Offering the Crown to Cromwell

Patrick Little asks why Parliament offered the infamous regicide the crown of England, to what extent he was tempted to take it – and why he finally turned it down.

If his highness can be moved to accept of it [the crown], the services he hath done the nations have abundantly deserved it; but if he who hath so much merited it do judge it fit to continue his refusal of it, the contempt of a crown – which can not proceed but from an extraordinary virtue – will render him, in the esteem of all whose opinion is to be valued, more honourable than any that wear it.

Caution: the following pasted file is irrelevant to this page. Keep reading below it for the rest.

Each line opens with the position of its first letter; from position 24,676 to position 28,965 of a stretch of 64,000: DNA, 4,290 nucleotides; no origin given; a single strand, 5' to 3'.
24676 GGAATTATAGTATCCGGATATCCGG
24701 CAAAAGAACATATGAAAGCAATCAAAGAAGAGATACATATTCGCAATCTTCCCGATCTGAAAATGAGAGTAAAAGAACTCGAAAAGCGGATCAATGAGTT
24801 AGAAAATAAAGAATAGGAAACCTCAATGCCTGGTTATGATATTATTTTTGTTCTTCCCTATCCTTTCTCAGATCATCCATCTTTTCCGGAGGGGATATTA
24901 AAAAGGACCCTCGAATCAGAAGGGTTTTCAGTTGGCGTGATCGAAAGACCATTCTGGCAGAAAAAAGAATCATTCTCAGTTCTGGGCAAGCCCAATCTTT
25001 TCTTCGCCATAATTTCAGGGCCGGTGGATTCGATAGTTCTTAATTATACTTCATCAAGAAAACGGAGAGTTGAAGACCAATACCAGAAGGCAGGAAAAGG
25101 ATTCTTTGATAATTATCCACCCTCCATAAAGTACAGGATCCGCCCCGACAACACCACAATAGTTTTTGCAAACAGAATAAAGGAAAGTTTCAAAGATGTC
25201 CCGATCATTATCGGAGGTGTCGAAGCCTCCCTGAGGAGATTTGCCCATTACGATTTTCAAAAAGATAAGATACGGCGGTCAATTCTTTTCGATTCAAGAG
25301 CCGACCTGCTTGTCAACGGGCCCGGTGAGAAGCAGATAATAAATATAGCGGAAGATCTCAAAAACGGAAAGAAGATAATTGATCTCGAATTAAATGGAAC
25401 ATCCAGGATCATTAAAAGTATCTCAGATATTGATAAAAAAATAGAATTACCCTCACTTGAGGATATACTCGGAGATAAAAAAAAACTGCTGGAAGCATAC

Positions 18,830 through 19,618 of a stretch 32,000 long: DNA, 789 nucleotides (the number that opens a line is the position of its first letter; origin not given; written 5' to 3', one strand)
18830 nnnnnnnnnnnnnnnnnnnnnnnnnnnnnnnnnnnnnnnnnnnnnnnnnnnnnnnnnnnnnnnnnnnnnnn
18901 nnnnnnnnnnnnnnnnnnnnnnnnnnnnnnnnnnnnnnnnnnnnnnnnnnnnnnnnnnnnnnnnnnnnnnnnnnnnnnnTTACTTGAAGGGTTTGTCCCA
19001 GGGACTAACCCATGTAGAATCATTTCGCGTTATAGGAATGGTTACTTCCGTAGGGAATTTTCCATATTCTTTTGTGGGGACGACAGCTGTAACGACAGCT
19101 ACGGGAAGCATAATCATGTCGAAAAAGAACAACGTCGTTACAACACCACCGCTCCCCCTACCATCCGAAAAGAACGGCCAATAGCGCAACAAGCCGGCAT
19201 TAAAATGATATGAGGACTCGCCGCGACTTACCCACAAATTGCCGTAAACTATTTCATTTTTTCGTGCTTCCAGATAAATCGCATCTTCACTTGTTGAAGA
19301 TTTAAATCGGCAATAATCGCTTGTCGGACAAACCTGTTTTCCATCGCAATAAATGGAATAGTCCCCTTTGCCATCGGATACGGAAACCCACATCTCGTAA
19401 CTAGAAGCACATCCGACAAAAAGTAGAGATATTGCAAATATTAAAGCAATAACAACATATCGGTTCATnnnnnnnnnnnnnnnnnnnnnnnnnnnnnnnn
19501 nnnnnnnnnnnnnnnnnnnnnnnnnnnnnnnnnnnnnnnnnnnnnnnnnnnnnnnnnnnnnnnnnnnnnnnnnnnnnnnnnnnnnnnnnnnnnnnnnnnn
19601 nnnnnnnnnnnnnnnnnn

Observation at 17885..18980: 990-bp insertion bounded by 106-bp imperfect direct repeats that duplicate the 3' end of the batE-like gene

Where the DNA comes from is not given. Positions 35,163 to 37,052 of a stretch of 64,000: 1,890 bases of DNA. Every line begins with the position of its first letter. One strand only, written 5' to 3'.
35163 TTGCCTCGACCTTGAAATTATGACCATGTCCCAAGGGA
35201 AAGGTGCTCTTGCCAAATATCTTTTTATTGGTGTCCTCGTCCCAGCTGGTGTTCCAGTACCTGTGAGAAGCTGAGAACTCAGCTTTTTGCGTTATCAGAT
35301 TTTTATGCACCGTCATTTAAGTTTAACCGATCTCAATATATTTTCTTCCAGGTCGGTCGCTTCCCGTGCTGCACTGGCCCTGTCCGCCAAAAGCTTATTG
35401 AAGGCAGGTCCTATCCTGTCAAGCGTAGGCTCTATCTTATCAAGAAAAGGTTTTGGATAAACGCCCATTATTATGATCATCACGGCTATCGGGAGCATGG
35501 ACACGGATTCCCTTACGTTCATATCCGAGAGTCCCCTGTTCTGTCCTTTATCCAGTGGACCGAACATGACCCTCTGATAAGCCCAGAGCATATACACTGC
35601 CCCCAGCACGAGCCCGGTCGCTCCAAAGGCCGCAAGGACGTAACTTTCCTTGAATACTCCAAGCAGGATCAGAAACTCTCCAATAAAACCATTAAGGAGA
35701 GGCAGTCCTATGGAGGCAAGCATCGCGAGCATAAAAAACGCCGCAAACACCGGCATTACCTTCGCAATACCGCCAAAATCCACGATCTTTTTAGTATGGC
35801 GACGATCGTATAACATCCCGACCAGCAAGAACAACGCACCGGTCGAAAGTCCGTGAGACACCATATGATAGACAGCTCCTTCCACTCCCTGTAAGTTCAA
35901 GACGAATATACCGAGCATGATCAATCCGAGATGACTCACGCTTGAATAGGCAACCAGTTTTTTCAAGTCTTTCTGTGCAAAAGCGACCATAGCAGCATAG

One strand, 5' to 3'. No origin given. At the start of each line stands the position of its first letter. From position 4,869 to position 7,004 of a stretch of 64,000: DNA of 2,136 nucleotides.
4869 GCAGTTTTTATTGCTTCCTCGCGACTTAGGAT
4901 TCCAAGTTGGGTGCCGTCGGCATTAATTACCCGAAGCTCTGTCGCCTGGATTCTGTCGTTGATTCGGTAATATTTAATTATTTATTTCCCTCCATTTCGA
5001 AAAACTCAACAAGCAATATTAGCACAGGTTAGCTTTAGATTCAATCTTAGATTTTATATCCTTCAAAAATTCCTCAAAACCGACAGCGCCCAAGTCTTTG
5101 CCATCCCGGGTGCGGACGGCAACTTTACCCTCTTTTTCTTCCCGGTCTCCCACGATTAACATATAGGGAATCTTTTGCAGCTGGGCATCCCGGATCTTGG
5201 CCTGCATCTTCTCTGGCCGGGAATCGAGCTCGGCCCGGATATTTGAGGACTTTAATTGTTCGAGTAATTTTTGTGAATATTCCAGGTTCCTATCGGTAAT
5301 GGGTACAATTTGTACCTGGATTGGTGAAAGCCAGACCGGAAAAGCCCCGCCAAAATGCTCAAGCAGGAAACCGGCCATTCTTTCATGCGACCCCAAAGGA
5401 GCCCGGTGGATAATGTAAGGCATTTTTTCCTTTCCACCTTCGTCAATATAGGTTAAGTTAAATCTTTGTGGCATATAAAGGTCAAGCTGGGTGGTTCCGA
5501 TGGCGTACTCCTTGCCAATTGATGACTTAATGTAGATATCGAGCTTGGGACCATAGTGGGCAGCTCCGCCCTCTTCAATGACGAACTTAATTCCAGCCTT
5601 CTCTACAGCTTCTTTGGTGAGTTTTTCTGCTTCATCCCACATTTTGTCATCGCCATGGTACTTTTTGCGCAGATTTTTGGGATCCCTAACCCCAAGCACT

When the ambassador to France, Sir William Lockhart, wrote this in April 1657, it had been nearly two months since the first formal offer by Parliament to make Oliver Cromwell king, and in England people were waiting anxiously for the Lord Protector to make up his mind. Would he choose to become King Oliver or not?

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